Five Business Lessons From the House of Chanel

1. Innovation Needs Vision

Coco Chanel brought a new vision of fashion to women. With its boyish qualities, simplicity and clean lines, she forever revolutionized the industry. Can the top 20 executives in your company describe a vision of the company in their own words – without reading from one of those meaningless corporate vision statements?

2 . “Always to remove, and to pluck, never to add”

If there is one key lesson every marketer or designer can learn from Coco Chanel it’s adopting the art of less in a ‘strategic’ fashion that adds to the core by reducing. What five features can you take out of one product to make it simpler and better?

3 . Strive to be an Icon in Your Industry

The opportunity space for tier three and tier four companies are shrinking. It takes an iconic brand to sustain market share and growth. What are you doing that is helping to build the iconic status of your company?

4 . No Successful Innovation or Good Strategy Comes Without Risk

Whenever there is a risk free strategy it’s not a strategy, it’s operations. Chanel made elegant women’s dresses out of the same material used to make men’s underwear, and at a time when women weren’t even supposed to be thinking about men’s underwear. She cut her hair and wore loose clothing when society told her she should wear long hair and tight corsets. She was willing to take the risks she needed to in order to reach the top. What are the top three risks that your company is ready to make to tap into big innovation opportunities?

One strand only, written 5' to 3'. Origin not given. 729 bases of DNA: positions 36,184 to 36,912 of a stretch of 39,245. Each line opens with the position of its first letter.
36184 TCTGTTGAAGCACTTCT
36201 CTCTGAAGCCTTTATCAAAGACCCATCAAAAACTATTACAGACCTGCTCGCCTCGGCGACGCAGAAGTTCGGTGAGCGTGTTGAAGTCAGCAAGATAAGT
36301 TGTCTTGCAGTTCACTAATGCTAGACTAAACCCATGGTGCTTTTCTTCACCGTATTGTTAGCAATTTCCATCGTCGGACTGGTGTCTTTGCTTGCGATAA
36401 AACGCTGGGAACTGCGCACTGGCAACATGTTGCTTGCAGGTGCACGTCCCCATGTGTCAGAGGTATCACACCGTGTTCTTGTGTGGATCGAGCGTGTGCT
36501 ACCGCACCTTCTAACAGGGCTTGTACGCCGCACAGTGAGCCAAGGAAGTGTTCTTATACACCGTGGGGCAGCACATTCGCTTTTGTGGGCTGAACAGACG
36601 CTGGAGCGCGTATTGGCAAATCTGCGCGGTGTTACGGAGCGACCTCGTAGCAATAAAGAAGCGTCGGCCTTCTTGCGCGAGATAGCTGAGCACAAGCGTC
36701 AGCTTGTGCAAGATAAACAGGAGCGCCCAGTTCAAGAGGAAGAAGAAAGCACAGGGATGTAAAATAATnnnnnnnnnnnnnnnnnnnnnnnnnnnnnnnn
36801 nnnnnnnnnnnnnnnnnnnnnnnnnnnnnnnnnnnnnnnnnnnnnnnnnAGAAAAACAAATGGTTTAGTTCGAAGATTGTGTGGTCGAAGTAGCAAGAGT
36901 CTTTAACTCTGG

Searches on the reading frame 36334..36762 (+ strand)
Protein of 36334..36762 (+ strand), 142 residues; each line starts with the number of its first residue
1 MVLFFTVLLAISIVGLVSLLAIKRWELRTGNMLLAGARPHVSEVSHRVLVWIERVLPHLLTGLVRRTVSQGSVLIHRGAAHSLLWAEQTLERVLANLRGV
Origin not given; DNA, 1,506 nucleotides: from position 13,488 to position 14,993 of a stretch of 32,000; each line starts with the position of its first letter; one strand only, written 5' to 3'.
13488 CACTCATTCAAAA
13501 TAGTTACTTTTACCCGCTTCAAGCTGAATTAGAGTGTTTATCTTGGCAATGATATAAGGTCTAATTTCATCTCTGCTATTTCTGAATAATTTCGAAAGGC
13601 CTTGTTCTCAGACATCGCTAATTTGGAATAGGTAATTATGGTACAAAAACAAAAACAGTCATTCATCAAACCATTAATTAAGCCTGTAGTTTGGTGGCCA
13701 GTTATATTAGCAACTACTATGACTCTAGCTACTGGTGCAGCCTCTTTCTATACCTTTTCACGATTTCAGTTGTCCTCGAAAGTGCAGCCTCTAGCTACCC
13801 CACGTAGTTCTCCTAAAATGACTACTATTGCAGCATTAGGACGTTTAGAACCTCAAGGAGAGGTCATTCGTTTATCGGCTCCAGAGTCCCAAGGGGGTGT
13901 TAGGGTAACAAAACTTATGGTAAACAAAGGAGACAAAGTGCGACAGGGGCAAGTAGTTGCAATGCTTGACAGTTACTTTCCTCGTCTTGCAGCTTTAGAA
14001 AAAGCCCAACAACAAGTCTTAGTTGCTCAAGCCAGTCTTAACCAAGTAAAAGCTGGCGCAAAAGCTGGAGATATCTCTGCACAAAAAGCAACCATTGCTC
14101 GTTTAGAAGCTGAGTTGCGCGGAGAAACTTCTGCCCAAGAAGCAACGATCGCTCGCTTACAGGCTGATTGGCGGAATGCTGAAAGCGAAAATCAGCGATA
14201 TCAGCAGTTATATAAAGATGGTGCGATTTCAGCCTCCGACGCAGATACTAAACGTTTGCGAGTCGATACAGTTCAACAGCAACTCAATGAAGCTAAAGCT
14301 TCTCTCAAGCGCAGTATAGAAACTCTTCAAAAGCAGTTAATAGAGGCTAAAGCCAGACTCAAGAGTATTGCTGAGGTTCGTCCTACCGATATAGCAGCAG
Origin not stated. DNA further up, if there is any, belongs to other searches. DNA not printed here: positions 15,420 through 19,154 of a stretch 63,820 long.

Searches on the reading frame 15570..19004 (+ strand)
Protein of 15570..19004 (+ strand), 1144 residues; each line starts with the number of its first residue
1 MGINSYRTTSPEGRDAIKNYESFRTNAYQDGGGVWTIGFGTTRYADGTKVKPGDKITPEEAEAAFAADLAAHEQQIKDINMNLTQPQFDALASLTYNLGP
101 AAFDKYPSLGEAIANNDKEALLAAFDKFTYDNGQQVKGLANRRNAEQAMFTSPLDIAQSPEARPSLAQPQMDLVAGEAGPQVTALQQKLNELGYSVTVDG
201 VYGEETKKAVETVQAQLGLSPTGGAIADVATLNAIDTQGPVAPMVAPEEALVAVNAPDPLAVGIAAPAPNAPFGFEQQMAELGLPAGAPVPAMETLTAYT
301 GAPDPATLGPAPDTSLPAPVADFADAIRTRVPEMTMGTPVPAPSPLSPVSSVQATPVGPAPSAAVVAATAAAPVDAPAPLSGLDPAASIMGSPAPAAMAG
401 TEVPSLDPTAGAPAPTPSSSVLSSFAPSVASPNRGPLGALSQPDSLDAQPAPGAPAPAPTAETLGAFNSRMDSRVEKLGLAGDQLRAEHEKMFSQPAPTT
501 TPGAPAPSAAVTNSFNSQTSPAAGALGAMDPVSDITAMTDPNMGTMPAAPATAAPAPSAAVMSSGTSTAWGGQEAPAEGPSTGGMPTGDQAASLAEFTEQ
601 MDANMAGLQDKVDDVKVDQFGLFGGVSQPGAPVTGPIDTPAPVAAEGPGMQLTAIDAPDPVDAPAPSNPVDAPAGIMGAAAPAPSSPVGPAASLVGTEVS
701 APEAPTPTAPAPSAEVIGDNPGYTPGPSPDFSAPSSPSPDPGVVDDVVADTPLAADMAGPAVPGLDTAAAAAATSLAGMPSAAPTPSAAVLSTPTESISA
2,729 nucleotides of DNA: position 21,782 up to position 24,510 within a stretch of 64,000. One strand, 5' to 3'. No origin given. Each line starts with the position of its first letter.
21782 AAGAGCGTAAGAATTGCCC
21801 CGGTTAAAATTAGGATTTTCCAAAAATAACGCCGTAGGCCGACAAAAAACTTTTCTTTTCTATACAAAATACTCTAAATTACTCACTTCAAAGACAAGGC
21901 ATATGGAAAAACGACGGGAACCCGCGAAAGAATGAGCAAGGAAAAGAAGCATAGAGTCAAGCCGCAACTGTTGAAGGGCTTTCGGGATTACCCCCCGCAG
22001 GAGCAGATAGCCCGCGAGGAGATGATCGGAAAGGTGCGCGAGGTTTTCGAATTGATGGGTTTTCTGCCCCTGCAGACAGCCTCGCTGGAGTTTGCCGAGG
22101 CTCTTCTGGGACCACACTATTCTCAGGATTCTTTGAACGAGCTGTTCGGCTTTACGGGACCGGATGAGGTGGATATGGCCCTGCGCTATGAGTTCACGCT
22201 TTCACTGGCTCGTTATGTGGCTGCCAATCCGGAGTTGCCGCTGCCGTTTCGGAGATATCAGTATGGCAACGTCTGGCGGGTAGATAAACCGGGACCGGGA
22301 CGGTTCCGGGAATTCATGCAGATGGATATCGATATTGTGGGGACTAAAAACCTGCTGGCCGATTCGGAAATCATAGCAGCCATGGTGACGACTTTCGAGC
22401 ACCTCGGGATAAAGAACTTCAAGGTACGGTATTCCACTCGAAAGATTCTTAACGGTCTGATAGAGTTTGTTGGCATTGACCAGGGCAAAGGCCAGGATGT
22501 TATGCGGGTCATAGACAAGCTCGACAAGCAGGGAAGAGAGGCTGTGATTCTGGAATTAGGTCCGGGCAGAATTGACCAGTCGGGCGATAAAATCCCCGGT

5 . Inspiration is Everywhere Except Market Research

Coco once attended a masquerade ball dressed as someone from a Watteau painting. The compliments she received from her outfit prompted her to turn it into a woman’s suit. Everything from paintings to men’s clothing to architectural shapes to simple flowers served as her inspiration and somehow came to life in her creations. By looking to the ordinary in order to get ideas, she created the extraordinary. How often do you seek inspiration beyond your familiar safety net?

This article originally appeared in MISC Winter 2013, The Style Issue.

the author

Idris Mootee

Idris Mootee is the publisher and editor-in-chief of MISC and CEO of Idea Couture. See his full bio here.